Helping harness wind energy development in the Midwest, ITC Midwest LLC connected 716 MW of installed wind energy generation to the company's electric transmission system in 2009.

The amount of energy produced by this generation is approximately the same as the electric energy consumed by 200,000 homes. Combined with the 810 MW of new wind generation connected to the ITC Midwest system during 2008, the company has connected more than 1,500 MW of wind energy in the two years since it established operations in Iowa, Minnesota, Illinois and Missouri.

ITC Midwest acquired nearly 6,800 miles of electric transmission lines in December 2007 from Alliant Energy's Interstate Power and Light Co. subsidiary.

The 716 MW of new wind generation connected in 2009 represents the nameplate output of five new Iowa wind farms. ITC is also working with wind energy developers on their plans to connect hundreds of additional megawatts of wind energy to the grid in 2010.

"Iowa has seen significant growth in its renewable energy resources in the past few years," said Doug Collins, executive director of ITC Midwest. "In 2005, for instance, Iowa had approximately 830 MW of installed wind energy in the entire state. ITC Midwest interconnected almost that much wind generation in each of the past two years. We are pleased to help bring these renewable resources on-line and make the benefits of wind energy available to utility customers in the Midwest," Collins said.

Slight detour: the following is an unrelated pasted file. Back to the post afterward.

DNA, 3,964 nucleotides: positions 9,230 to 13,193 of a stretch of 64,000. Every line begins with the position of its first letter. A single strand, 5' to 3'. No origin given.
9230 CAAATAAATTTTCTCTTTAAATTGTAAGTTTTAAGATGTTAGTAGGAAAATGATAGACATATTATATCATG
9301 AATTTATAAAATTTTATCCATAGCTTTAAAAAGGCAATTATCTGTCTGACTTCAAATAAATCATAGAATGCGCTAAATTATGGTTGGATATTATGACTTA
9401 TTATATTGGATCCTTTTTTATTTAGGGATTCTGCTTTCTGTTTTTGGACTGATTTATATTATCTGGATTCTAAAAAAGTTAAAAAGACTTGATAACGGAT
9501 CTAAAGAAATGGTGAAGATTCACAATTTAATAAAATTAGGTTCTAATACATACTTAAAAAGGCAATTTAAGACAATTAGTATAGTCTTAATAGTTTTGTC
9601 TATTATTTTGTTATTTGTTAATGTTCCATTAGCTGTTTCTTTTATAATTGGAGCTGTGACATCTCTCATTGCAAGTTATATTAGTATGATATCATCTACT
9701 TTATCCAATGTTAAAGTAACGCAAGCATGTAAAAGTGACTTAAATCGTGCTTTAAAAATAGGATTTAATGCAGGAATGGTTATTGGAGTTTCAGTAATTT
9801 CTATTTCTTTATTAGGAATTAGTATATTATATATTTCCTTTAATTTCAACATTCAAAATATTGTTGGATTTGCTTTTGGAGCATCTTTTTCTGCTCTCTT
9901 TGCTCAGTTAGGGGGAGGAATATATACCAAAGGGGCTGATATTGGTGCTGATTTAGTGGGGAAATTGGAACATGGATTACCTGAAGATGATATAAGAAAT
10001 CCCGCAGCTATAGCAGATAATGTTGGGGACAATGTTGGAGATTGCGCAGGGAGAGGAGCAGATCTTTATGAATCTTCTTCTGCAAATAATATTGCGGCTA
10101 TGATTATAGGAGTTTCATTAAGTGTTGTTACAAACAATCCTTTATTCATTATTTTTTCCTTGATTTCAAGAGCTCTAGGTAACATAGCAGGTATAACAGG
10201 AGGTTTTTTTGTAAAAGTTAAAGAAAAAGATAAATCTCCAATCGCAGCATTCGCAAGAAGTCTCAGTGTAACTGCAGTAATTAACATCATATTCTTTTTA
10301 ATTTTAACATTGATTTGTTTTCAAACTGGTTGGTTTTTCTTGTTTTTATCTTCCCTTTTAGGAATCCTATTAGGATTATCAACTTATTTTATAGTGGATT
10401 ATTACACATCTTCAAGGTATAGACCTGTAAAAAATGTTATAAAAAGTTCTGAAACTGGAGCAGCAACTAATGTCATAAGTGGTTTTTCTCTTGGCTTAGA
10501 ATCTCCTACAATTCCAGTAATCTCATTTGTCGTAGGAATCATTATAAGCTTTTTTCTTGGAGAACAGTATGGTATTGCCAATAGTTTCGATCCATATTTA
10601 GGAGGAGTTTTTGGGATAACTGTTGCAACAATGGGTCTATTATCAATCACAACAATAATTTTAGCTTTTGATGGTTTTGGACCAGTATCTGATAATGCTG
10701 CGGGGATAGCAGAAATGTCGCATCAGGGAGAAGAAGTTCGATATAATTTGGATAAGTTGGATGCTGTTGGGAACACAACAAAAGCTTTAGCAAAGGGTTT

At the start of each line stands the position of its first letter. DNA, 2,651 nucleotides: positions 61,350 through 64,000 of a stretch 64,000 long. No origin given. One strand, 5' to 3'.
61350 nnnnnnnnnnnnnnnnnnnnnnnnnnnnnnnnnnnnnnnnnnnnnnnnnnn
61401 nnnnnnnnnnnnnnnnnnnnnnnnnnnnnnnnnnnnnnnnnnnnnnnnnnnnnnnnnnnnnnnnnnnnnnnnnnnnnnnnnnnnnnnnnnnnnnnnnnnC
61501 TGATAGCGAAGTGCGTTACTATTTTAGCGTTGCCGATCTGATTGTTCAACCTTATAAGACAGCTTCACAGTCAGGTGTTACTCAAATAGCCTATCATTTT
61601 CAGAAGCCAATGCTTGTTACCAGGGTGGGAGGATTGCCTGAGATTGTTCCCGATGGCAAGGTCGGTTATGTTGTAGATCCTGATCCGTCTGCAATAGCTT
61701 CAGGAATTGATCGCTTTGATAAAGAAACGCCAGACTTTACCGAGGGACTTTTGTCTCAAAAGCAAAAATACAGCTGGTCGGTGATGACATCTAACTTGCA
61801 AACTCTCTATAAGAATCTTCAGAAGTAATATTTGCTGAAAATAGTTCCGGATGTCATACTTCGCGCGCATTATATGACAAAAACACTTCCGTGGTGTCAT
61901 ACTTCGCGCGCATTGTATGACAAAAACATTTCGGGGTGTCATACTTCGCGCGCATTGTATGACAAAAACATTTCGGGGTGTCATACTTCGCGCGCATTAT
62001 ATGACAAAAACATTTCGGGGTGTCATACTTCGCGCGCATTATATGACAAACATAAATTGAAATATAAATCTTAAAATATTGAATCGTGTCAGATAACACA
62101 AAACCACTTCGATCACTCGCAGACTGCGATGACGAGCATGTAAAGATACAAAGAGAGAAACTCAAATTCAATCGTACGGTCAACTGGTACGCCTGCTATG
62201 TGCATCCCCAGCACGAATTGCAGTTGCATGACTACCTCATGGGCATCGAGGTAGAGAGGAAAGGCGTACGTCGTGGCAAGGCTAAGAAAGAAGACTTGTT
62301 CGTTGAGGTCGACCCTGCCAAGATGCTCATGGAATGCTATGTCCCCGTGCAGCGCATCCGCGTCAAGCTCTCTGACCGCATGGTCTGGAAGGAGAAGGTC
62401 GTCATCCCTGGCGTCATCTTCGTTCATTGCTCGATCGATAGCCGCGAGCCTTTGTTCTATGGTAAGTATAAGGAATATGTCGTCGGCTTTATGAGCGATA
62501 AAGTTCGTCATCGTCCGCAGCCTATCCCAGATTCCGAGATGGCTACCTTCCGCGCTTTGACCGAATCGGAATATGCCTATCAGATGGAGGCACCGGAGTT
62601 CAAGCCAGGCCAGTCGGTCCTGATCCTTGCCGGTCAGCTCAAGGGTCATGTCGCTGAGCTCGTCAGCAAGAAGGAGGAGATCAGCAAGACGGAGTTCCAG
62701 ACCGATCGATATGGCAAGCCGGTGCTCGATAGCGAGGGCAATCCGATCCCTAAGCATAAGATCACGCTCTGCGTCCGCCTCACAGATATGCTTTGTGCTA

Although ITC Midwest has more than 2,200 MW of wind generation capacity connected to its system in Iowa and Minnesota - representing more than one third of the combined installed wind energy in the two states - transmission constraints limit the output of wind generation to the system, Collins said.

"Although we are continuing to connect wind energy developments to the grid, the lack of a major regional high-voltage electric transmission backbone prevents that wind energy from moving great distances to the customers who need it," he said. "ITC is continuing to work with federal and state officials, the Midwest Independent Transmission System Operator and other utility partners to study and develop the system needed to move that renewable energy to the load demand centers to the east."